Data Breaches, Phishing, or Malware?
According to a recent study, Google researchers identified 788,000 potential victims of off-the-shelf keyloggers; 12.4 million potential victims of phishing kits; and 1.9 billion usernames and passwords exposed via data breaches and traded on black market forums. Using this dataset, they explored to what degree the stolen passwords—which originate from thousands of online services—enable an attacker to obtain a victim’s valid email credentials—and thus complete control of their online identity due to transitive trust.
Google’s analysis showed that only less than 7 percent of the passwords exposed in third-party data breaches were valid due to password reuse. Furthermore, the company’s data suggests that credential leaks are less likely to result in account takeover due to a decrease in password reuse rates.
Phishing: The #1 threat to your users
On the other hand, nearly a quarter of the passwords stolen via phishing attacks were valid, and Google believes phishing victims are 460 times more likely to have their accounts hacked compared to a random user. As for keyloggers, nearly 12 percent of the compromised passwords were valid, and falling victim to such malware increases the chances of account takeovers 38 times.
“Our findings were clear: enterprising hijackers are constantly searching for, and are able to find, billions of different platforms’ usernames and passwords on black markets,” Google employees wrote in a blog post. “While we have already applied these insights to our existing protections, our findings are yet another reminder that we must continuously evolve our defenses in order to stay ahead of these bad actors and keep users safe.”
Thus, in this process, Google came to a conclusion that many users were following a procedure of using a single login to access different web services. And this was giving way to phishing scams having the potential to do more damage than simplifying the life of web users.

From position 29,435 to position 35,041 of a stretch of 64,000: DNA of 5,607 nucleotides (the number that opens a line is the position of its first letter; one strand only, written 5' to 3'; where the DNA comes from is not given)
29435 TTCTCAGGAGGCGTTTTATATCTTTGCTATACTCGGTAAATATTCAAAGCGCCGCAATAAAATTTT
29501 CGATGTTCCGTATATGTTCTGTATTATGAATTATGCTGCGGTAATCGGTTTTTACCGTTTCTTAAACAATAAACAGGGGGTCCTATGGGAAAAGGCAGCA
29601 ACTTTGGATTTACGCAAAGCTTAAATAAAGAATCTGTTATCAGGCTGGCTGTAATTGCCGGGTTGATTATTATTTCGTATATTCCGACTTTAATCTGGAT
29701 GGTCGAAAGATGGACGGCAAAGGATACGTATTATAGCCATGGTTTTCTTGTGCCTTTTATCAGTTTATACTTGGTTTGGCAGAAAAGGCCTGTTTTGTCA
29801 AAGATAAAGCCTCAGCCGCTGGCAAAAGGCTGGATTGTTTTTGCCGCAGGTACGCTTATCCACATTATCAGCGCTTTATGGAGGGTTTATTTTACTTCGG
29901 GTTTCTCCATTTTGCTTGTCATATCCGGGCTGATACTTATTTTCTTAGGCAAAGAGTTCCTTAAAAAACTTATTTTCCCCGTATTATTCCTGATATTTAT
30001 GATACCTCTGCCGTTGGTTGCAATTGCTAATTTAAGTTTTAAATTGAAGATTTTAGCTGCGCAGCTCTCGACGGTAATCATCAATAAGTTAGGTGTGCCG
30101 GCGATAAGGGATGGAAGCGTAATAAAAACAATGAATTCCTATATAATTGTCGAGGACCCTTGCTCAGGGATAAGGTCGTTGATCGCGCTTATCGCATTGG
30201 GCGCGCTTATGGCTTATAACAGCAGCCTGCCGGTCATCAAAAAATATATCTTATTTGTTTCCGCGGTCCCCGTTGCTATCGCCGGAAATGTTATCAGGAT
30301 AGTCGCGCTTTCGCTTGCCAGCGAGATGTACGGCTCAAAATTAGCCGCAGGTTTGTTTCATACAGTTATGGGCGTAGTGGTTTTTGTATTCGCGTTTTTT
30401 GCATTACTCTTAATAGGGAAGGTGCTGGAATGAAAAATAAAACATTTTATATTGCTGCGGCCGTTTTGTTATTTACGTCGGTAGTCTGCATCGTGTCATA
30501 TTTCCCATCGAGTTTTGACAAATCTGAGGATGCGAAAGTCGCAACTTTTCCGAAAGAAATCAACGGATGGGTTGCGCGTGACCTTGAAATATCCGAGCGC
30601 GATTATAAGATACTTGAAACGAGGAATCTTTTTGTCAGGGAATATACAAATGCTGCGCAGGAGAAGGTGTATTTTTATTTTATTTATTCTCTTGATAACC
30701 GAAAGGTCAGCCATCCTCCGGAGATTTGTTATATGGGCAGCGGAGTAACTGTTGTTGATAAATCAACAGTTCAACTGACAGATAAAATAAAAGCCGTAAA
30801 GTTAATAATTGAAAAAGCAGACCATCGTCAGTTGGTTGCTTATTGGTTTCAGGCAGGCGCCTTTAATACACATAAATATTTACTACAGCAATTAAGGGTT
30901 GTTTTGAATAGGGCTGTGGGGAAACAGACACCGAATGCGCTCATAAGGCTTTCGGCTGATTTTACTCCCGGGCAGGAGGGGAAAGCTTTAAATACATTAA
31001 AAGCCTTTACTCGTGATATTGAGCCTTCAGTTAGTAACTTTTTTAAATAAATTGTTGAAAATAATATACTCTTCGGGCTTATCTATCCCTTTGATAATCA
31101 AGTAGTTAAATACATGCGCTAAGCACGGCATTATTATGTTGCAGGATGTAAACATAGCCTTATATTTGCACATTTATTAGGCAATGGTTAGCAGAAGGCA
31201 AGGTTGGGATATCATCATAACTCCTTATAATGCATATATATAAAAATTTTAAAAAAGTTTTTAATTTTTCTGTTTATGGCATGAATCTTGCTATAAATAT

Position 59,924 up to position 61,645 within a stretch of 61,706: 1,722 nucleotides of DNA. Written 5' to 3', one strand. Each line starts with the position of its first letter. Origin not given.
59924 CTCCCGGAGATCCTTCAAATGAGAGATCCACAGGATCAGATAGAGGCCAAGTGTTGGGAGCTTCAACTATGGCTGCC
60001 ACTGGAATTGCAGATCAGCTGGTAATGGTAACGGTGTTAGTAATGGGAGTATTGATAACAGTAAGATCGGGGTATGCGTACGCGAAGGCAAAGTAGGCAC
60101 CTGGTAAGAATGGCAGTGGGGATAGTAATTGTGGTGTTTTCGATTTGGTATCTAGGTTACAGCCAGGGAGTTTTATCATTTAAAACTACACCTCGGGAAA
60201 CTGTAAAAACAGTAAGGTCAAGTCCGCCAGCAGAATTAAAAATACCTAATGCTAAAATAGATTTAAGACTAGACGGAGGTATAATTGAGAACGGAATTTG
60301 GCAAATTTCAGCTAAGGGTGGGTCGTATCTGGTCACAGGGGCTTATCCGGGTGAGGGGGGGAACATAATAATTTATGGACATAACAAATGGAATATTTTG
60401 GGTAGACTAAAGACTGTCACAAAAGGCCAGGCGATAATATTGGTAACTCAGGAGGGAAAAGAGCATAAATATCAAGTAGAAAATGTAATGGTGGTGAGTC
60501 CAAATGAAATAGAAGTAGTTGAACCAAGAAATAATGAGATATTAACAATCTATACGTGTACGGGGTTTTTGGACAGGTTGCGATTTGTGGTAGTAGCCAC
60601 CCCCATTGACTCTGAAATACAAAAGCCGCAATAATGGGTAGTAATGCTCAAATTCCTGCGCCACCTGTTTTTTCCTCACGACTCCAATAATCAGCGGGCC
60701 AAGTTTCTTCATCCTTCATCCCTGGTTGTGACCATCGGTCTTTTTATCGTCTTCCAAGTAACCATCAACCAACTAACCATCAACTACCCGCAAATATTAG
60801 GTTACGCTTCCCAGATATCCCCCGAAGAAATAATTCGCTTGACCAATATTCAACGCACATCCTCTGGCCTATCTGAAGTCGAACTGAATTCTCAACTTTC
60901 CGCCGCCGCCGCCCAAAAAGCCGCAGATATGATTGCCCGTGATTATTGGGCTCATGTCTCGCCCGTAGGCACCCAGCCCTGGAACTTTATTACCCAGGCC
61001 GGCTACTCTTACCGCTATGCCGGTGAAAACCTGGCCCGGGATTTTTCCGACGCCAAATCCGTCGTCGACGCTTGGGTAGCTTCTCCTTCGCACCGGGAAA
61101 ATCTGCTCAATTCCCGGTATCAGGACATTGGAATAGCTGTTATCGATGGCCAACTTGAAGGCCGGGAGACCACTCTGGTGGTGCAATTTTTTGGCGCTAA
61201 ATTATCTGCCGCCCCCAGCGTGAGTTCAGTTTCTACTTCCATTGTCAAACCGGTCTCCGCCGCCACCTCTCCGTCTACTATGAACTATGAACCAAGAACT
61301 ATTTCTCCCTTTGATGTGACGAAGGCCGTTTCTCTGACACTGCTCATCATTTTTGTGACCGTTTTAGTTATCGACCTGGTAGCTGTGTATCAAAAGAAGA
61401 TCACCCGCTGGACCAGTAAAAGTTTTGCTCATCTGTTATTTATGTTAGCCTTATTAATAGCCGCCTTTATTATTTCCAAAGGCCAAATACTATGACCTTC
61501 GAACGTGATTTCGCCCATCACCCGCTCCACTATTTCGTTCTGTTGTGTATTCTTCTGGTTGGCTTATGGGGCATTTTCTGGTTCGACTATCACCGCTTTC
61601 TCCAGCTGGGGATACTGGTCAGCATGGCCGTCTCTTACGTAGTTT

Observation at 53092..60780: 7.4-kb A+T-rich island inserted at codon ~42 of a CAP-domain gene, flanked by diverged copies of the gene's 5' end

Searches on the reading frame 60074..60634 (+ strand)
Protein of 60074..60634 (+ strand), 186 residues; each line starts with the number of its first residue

Phishing Your Users is Fun!
By now you understand that bad guys are out to get us and they are succeeding by using phishing. By phishing your users, the bad guys are bypassing your firewall, endpoint protection, and other technology-based security measures by going after your users. So, what is there to do? Have you thought of phishing your own users to see who the culprits are?
Phish our own employees and then work out how to get them through effective Security Awareness Training. Here are a couple of ways to determine the phish-phone percentage of your end-users:
- Raise a temporary webserver, and create your own phishing site. Then create your own phishing email that should lure the users to your fake site, using what you know about Social Engineering. Work out how the tracking and reporting work, and code that. Make it all look acceptable. Takes a few days of work for someone who knows what they are doing. Next, send the email to all users using a mail server that allows you to spoof the From address. Then keep track, fend off users calling and emailing about this. Fend off your manager who is getting calls from other managers about this, despite the fact this was all announced well in advance. All this on top of my normal 60 hours per week workload? Forget that, never gonna happen.
- Check out the guys from KnowBe4 and Cybriant. We managed the phishing, analyzing, and training of your employees. Find out more: https://www.cybriant.com/cybersecurity-awareness-training/